Creating Thanksgiving in China

posted in: Holidays | 3

Thanksgiving is probably my favorite holiday.  I love the memories from when I was young and all my aunts, uncles, and cousins gathered around a really long table in my grandparents’ basement for a feast.  My first year in China my teammates didn’t really make Thanksgiving plans, and I didn’t get to talk to my family at the time we’d planned (thanks to a snow storm and dead battery on a cell phone, or something like that).  I went to bed in tears and wished I would wake up and it would be June when I could go home.  I learned an important lesson that year: Thanksgiving is important to me, and I need to have some plans to celebrate.


Those plans  have changed from year to year.  This year, I hosted many of the Calvin College students who are studying in Beijing for the semester to a Thanksgiving dinner in my home.  It was great fun, and there were some challenges.


#nofilter–the lighting in my living room gives it an extra special ambiance in photos

Seating area in my bedroom.  I also made use of the balcony behind that glass door as cold storage because my refrigerator couldn’t hold anything else!



There are 19 students in the group, plus their professor and me.  My apartment is about 800 square feet and the most I’d ever hosted was about 12 people.  So first I thought carefully about how it might be possible to fit that many people in my apartment.  I figured it was possible, but we’d be very, very cozy.  It turned out a number of them had other plans and the group was 14 total.  It was still pretty cozy–I set up some seating in the bedroom in addition to the living room.  The food was set up on a buffet in the dining room and the drinks and appetizers were on my desk.  It didn’t qualify for Pinterest level beauty, but we could be together, and that’s the important thing.


I think the dish on this table the students were most excited about was the salad.  Salad isn’t common in Chinese food and the students don’t have good kitchen access, so many of them have been missing it.



Turkey is not a normal dish in China, so you don’t just go to the supermarket and pick up a turkey.  I got ours from an import grocery store, imported from the U.S.  You have to order them ahead of time, so I went to the store about two weeks before I wanted to pick it up.  They had one turkey in the freezer display, but they didn’t quite seem like they knew what they were doing when it came to ordering (and I couldn’t buy it yet because my freezer is not big enough to store a turkey).  But they had me fill out a form with what I wanted and when.  I went back to the store on the appointed day, and I wasn’t on the list.  The clerk asked how big of one I’d ordered and how much I’d paid.  I said I hadn’t paid anything, because the clerk I worked with hadn’t asked me.  We went back and forth with me explaining (the best I could) what I had done.  Eventually she said “wait a minute” and left to the back.  During that time I was trying to brainstorm what I was going to say or ask if she came back and said they didn’t have a turkey for me.  She had a turkey for me when she came back, so I got to walk out of the store with a turkey as planned.  I think 2 weeks in advance is too early.  Maybe next time I’ll hit the sweet spot between too early and too late!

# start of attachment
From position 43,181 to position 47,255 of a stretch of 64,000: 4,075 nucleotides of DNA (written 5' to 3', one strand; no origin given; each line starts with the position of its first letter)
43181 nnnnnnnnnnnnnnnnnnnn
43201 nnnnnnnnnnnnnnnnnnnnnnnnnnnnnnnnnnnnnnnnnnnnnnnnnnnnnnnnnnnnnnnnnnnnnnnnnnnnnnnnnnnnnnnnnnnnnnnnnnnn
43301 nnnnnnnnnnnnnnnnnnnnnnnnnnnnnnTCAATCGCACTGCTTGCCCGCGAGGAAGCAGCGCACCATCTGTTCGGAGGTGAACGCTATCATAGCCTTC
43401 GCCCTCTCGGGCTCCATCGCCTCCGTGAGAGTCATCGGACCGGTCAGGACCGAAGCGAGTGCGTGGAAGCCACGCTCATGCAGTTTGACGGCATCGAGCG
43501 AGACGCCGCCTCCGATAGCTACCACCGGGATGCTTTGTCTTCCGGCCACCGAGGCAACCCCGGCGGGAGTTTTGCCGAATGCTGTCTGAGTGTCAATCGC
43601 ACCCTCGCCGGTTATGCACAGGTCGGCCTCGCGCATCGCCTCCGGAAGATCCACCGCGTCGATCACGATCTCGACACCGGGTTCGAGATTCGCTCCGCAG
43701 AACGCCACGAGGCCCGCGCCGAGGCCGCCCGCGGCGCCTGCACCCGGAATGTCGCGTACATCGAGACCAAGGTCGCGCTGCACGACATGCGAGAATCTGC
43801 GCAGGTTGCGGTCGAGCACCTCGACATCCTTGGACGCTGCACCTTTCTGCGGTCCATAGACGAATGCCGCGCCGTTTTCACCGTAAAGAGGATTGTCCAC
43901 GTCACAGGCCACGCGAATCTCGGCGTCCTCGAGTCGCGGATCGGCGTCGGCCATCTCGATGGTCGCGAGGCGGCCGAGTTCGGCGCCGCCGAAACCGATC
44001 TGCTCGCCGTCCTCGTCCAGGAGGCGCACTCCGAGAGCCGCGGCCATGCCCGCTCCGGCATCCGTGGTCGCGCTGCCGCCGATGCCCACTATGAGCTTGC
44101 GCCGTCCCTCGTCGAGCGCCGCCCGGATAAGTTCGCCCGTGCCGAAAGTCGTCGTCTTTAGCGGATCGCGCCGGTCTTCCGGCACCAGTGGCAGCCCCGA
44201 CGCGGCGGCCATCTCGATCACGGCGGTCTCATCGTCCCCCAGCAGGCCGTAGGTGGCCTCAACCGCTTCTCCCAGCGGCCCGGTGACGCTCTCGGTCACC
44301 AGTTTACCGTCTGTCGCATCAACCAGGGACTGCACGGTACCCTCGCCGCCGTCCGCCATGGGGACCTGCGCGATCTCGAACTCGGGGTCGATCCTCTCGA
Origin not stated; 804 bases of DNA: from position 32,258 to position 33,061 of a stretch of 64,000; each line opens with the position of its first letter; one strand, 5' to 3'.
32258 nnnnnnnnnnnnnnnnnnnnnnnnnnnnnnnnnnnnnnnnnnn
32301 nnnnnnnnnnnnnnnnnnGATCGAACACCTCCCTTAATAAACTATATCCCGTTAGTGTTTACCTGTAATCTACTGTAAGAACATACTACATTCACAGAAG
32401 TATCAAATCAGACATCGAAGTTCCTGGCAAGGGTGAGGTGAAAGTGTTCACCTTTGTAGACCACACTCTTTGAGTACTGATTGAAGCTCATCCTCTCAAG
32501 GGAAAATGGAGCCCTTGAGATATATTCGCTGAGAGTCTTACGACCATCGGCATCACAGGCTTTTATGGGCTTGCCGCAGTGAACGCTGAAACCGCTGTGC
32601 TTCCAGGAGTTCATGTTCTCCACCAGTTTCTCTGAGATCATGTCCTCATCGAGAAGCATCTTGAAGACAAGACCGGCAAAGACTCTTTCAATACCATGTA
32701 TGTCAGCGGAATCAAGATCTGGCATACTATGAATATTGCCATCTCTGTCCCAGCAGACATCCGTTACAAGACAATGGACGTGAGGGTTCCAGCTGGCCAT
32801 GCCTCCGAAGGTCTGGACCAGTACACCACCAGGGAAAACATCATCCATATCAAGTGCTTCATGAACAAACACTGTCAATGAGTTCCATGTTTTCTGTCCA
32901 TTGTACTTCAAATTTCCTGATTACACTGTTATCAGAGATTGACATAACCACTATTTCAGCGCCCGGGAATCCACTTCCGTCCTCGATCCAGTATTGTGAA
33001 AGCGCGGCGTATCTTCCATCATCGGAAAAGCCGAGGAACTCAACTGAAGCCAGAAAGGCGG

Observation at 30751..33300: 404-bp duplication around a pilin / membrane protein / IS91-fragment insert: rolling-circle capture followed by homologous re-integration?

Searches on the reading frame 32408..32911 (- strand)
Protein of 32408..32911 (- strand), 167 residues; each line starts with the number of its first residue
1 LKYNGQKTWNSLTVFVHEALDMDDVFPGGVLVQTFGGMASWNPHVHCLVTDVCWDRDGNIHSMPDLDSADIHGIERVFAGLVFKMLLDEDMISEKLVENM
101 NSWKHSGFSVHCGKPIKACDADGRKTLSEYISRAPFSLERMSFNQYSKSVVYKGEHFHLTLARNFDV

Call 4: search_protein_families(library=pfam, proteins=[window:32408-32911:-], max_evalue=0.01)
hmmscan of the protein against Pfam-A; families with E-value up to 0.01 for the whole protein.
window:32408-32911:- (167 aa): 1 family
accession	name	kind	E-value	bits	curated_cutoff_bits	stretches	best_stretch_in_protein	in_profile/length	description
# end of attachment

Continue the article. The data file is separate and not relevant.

I made a cheese ball, in memory of my grandma and because it sounded good to me and this was the crowd that would appreciate it–it probably wouldn’t be a popular with a group of Chinese friends who think cheese is a bit weird.





If you read a guide to hosting Thanksgiving, it is always suggested to carefully plan how you’re going to get everything cooked.  This is extra true when you have a two burner stove, a small oven, and about 4 feet of counter space.  I had a detailed plan that included two crockpots, one of which I let cook in my bedroom, because that’s where there was space (and although I’ve never blown the circuit in this apartment, Thanksgiving day seemed like a bad time to start).  I set up my ironing board in the kitchen to expand the counter space–the turkey had to rest somewhere and the serving bowls needed a place to sit.  Although some people laughed at my detailed schedule, it was fairly effective–we got the food on the table more or less according to schedule.


Although there were challenges, they were fun to overcome.  I was happy to get a chance to host and provide an opportunity for us to be thankful together!

3 Responses

  1. amanda

    this is great and that pumpkin shaped cheese ball is amazing! fyi, if you can get a taobao set up to use, a whole new world will open up for you in china — including having a turkey delivered to your door (prob for cheaper than the store is selling). 😊

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